An increasing number of scammers are using social media to target victims and relying on social engineering tricks to convince people to part with their personal information or money.  The problem has grown serious enough that the FTC (Federal Trade Commission) has issued a formal warning to consumers.

According to a recently released FTC report:

"More than 95,000 people reported about $770 million in losses to fraud initiated on social media platforms in 2021. 

Those losses account for about 25 percent of all reported losses to fraud in 2021 and represent a stunning eighteen-fold increase over 2017 reported losses. Reports are up for every age group, but people 18 to 39 were more than twice as likely as older adults to report losing money to these scams in 2021.

More than half of people who reported losses to investment scams in 2021 said the scam started on social media. Reports to the FTC show scammers use social media platforms to promote bogus investment opportunities and even to connect with people directly as supposed friends to encourage them to invest.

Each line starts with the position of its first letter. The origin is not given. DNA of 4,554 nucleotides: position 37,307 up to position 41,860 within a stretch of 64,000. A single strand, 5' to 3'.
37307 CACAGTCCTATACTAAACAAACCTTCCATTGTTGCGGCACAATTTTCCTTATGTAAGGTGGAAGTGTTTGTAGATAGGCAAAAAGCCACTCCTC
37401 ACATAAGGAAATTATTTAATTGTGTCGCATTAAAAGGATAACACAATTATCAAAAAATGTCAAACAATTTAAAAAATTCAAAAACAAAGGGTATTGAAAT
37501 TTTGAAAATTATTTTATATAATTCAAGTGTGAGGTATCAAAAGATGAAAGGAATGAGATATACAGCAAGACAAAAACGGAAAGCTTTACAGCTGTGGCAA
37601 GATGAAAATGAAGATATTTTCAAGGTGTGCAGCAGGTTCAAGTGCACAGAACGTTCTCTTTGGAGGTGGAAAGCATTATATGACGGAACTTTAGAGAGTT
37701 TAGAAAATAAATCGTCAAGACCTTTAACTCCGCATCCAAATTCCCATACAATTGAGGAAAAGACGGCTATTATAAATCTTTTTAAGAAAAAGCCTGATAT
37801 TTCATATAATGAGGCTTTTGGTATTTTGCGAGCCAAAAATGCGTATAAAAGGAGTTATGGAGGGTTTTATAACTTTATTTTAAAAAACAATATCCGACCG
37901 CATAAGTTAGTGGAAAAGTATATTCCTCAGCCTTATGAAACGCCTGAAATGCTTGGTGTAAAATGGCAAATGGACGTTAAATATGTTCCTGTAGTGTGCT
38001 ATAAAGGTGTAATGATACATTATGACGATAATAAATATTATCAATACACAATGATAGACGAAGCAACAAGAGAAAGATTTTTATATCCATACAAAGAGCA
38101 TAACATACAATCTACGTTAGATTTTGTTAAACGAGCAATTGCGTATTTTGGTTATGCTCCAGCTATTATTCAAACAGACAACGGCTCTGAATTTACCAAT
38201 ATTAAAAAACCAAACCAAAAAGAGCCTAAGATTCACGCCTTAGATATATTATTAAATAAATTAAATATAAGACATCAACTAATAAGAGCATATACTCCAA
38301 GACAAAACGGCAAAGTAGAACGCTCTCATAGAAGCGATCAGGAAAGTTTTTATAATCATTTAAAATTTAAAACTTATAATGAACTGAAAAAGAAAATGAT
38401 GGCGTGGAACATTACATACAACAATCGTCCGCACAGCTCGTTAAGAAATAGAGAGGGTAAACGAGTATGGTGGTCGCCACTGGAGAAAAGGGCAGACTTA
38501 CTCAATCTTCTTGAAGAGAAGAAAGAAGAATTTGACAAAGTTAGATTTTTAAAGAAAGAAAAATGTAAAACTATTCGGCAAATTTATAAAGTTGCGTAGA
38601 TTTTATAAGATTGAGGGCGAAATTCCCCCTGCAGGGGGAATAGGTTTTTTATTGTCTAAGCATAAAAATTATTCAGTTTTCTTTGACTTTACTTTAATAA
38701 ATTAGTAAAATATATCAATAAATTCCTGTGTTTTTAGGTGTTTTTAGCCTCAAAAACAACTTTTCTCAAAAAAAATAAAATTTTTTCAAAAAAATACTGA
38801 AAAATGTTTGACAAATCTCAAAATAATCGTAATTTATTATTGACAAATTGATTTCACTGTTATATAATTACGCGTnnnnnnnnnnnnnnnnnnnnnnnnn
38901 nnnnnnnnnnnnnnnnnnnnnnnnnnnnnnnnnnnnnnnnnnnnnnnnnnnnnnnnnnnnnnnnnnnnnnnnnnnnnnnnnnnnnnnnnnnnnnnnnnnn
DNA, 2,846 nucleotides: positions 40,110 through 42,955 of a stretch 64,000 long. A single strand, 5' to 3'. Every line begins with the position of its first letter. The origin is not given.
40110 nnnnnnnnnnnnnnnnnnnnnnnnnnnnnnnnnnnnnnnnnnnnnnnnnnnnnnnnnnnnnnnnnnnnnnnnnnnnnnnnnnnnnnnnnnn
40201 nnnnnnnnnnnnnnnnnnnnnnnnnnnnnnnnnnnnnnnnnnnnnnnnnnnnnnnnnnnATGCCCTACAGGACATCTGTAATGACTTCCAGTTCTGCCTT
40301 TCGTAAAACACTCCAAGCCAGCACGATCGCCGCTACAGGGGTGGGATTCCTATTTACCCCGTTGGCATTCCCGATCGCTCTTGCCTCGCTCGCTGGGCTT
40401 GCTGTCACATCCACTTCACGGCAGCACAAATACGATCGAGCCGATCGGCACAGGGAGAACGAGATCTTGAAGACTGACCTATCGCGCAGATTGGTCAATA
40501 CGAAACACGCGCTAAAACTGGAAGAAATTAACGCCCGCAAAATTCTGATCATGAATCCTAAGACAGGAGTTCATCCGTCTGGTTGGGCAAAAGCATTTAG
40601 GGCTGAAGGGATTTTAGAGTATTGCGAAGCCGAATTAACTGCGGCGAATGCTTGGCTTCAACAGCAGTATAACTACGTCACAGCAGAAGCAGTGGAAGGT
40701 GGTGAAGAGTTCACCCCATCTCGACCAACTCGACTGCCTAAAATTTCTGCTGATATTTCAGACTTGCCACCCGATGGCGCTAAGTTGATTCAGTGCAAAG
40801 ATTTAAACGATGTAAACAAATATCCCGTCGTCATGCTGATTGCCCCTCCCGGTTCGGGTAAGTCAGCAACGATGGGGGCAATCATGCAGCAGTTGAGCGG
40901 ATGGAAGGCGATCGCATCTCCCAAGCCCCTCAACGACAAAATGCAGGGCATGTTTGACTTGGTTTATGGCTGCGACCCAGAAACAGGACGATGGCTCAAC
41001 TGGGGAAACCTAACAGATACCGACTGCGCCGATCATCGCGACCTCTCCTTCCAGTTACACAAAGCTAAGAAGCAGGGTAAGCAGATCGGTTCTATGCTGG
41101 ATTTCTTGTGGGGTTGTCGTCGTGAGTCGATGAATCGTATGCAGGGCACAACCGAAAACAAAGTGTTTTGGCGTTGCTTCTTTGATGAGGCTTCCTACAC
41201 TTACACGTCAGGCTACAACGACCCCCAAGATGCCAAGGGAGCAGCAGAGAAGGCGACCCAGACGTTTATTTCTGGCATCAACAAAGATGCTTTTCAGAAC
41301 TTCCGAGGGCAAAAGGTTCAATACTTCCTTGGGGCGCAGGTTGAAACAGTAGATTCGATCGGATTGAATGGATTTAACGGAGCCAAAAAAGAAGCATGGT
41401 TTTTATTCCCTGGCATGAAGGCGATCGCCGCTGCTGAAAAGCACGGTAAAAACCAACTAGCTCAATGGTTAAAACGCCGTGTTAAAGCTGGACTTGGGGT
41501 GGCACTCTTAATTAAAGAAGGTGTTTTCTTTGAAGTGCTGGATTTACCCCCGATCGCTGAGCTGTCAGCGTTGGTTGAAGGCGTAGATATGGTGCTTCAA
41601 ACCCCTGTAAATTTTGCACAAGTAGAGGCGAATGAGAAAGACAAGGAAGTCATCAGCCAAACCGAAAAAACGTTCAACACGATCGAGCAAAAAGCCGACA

People send money, often cryptocurrency, on promises of huge returns, but end up empty-handed."

Overall cryptocurrency scams are regarded as the number one threat for investors in 2022, according to a new report from the North American Securities Administrators Association (NASAA). However, the FTC is cautioning all users to exercise caution and develop better habits when scrolling through their favorite social media platform.

They recommend setting limits on who can see your posts, taking advantage of increasingly robust privacy controls, opting out of targeted advertising, and doing more due diligence on any company you plan on doing business with before buying anything from them.

It's good advice in general but it is especially important now given how prevalent social media-based attacks are becoming.

Used with permission from Article Aggregator